Concerns rise over challenges posed by EUDR to pulp, paper and printing industries

The European Union Regulation (EUDR) mandates that products must be deforestation-free, produced in compliance with relevant laws, and accompanied by a due diligence statement containing precise geographic coordinates

With less than eight months to go before the implementation period for the European Deforestation Regulation (EUDR) ends on December 30, concerns are mounting in the pulp, paper and printing industries over the potential threats that the legislation poses to European companies.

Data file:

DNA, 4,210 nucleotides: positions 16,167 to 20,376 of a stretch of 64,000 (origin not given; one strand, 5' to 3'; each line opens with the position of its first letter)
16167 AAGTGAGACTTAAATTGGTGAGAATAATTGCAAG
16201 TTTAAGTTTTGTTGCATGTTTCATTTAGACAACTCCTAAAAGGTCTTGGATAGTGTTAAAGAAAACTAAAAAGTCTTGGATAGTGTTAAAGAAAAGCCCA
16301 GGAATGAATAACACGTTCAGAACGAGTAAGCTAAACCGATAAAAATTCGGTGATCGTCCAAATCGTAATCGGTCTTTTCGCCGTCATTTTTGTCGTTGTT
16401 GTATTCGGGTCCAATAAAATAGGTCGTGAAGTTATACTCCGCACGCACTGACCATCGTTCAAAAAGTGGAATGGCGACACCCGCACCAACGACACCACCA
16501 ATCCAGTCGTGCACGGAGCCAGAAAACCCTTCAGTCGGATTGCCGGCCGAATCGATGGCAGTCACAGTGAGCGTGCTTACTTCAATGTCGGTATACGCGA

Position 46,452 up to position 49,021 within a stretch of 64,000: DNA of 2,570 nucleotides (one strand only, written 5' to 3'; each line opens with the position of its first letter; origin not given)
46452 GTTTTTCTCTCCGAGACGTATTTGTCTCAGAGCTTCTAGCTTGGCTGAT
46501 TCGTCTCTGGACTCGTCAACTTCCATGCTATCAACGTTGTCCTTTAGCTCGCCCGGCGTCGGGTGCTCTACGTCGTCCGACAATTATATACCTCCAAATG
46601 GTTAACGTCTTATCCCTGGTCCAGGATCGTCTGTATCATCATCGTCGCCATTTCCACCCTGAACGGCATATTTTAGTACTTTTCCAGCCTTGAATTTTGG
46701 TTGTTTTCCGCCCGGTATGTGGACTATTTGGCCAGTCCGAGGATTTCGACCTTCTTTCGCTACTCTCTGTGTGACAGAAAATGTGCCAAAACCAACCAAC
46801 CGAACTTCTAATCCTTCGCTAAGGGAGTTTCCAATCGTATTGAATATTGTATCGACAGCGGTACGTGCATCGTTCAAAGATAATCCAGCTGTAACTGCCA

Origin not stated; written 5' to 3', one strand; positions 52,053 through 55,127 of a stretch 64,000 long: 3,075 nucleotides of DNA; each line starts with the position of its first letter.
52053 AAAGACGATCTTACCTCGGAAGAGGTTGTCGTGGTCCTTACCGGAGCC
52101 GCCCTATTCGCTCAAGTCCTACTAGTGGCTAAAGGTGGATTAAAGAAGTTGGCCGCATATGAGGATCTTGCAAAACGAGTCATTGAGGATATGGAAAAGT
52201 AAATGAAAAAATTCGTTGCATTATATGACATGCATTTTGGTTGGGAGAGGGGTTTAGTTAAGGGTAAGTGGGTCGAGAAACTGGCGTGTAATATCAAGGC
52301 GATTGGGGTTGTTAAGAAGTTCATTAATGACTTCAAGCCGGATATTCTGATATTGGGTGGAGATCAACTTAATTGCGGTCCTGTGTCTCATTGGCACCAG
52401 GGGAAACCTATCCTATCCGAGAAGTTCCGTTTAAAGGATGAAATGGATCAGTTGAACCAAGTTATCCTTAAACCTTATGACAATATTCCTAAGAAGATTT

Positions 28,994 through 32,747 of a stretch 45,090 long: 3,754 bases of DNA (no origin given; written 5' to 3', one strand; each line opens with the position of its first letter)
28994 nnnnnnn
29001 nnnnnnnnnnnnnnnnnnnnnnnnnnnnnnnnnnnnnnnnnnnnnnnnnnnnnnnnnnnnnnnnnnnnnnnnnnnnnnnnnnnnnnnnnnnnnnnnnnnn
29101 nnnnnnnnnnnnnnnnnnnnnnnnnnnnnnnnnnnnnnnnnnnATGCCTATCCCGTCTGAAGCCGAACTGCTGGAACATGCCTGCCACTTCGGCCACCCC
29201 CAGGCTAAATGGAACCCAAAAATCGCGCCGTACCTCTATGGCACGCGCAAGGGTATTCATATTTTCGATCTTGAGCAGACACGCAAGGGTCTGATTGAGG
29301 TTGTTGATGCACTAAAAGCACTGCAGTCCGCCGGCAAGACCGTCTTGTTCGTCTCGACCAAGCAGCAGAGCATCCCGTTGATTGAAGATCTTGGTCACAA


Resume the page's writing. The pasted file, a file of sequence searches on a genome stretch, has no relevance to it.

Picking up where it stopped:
The regulation, which came into force on June 29, 2023, and which gave stakeholders 18 months to implement the new rules, aims at minimizing the EU’s part in deforestation and forest degradation worldwide, as well as reducing its contribution to greenhouse gas emissions and global biodiversity loss. The scope of the regulation includes commodities, namely cattle, cocoa, coffee, palm oil, rubber, soya and wood, as well as relevant products including pulp, paper and printed products.

According to the regulation, relevant commodities and products shall not be placed or made available on the European market or exported, unless they are deforestation-free, they have been produced in accordance with the relevant legislation of the country of production and are covered by a due diligence statement.